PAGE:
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Fault Detection and Diagnosis of the Tennessee Eastman Process Using Multivariate Control Charts (2021-EU-45MP-782)

Level: Intermediate


Jeremy Ash, JMP Analytics Software Tester, SAS


The Model Driven Multivariate Control Chart (MDMCC) platform enables users to build control charts based on PCA or PLS models. These can be used for fault detection and diagnosis of high dimensional data sets. We demonstrate MDMCC monitoring of a PLS model using the simulation of a real-world industrial chemical process: the Tennessee Eastman Process. During the simulation, quality and process variables are measured as a chemical reactor produces liquid products from gaseous reactants. We demonstrate how MDMCC can perform online monitoring by connecting JMP to an external database. Measuring product quality variables often involves a time delay before measurements are available which can delay fault detection substantially. When MDMCC monitors a PLS model, the variation of product quality variables is monitored as a function of process variables. Since process variables are often more readily available, this can aid in the early detection of faults. We also demonstrate fault diagnosis in an offline setting. This often involves switching between multivariate control charts, univariate control charts and diagnostic plots. MDMCC provides a user-friendly interface to move between these plots.



Auto-generated transcript...




  Hello, I'm Jeremy Ash. I'm a
  statistician in JMP R&D. My job
  primarily consists of testing
  the multivariate statistics
  platforms in JMP, but I also
  help research and evaluate
  methodology. Today I'm going to
  be analyzing the Tennessee
  Eastman process using some
  statistical process control
  methods in JMP. I'm going to
  be paying particular attention
  to the model driven multivariate
  control chart platform, which is
  a new addition to JMP 15.
  These data provide an
  opportunity to showcase the
  number of the platform's
  features. And just as a quick
  disclaimer, this is similar to
  my Discovery Americas talk. We
  realized that Europe hadn't seen a
  model driven multivariate
  control chart talk due to all the
  craziness around COVID, so I
  decided to focus on the basics.
  But there is some new material
  at the end of the talk. I'll
  briefly cover a few additional
  example analyses, then I put on
  the Community page for the talk.
  First, I'll assume some knowledge
  of statistical process control
  in this talk. The main thing it
  would be helpful to know about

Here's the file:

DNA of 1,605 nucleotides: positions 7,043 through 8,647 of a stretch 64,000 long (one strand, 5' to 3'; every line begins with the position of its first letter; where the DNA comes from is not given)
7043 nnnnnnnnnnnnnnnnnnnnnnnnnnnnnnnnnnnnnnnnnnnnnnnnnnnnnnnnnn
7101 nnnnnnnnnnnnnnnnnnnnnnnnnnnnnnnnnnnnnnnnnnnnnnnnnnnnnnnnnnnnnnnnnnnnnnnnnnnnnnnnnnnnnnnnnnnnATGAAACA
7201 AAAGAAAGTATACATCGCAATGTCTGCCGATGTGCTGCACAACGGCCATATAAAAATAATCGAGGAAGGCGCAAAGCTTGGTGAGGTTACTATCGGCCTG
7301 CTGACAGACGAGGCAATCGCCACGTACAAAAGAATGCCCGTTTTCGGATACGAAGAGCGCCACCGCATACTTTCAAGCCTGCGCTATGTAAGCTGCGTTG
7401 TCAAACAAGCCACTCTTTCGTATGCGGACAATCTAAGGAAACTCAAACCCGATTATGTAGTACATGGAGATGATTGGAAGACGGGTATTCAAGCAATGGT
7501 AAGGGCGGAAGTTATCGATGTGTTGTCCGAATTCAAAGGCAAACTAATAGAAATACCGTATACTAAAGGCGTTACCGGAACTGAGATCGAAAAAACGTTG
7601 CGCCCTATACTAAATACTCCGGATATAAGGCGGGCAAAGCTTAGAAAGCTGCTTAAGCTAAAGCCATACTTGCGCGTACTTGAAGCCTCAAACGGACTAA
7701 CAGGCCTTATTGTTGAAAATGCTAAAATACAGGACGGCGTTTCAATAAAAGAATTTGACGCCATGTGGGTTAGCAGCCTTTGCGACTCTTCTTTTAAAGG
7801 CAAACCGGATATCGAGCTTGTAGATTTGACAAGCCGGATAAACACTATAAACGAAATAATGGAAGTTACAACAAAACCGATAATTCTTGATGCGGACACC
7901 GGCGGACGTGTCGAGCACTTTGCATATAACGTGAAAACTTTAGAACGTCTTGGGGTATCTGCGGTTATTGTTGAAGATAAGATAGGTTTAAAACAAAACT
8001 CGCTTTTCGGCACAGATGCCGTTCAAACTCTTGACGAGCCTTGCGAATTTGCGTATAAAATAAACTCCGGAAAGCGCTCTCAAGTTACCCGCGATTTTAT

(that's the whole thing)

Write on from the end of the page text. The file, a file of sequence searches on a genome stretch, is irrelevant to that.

is control charts. If you're
  not familiar with these, these
  are charts used to monitor
  complex industrial systems to
  determine when they deviate
  from normal operating
  I'm not gonna have much time to
  go into the methodology of model
  driven multivariate control
  chart, so I'll refer to these other
  great talks that are freely
  available on the JMP Community
  if you want more details. I
  should also say that Jianfeng
  Ding was the primary
  developer of the model driven
  multivariate control control
  chart in collaboration with
  Chris Gotwalt and that Tonya
  Mauldin and I were testers. The
  focus of this talk will be using
  multivariate control charts to
  monitor a real world
  typical process; another novel
  aspect will be using control
  charts for online process
  monitoring. This means we'll be
  monitoring data continuously as
  it's added to a database and
  detecting faults in real time.
  So I'm going to start off with
  the obligatory slide on the
  advantages of multivariate
  control charts. So why not use
  univariate control charts? There
  are a number of excellent
  options in JMP. Univariate
  control charts are excellent
  tools for analyzing a few
  variables at a time. However,
  quality control data are often
  high dimensional and the number
  of control charts you need to
  look at can quickly become
  overwhelming. Multivariate
  control charts can summarize a
  high dimensional process in
  just a couple of control charts,
  so that's a key advantage.
  But that's not to say that
  univeriate control charts aren't
  useful in this setting. You'll
  see throughout the talk that
  fault diagnosis often involves
  switching between multivariate
  and univariate charts.
  Multivariate control charts give
  you a sense of the overall
  health of the process, while
  univariate charts allow you to
  monitor specific aspects of the
  process. So the information is
  complementary. One of the goals
  of monitoring multivariate
  control chart is to provide some
  useful tools for switching
  between these two types of
  charts. One disadvantage of
  univariate charts is that
  observations can appear to be in
  control when they're actually
  out of control in the multivariate
  sense and these plots show what I
  mean by this. The univariate
  control chart for oil and
  density show the two
  observations in red as in
  control. However, oil and density
  are highly correlated and both
  observations are out of control.
  in the multivariate sense,
  specially observation 51, which
  fairly violates the correlation
  structure of the two variables,
  so multivariate control charts
  can pick up on these types of
  outliers, while univariate
  control charts can't.
  Model driven multivariate
  control chart uses projection
  methods to construct the charts.
  I'm going to start by explaining PCA
  because it's easy to build up
  from there. PCA reduces the
  dimensionality of the process by
  projecting data onto a low
  dimensional surface. Um,
  this is shown in the picture
  on the right. We have P
  process variables and N
  observations, and
  the loading vectors in the P
  matrix give the coefficients for
  linear combinations of our X
  variables that result in
  square variables with
  dimension A, where the dimension
  A is much less than P. And then
  this is shown in equations on
  the left here. The X can be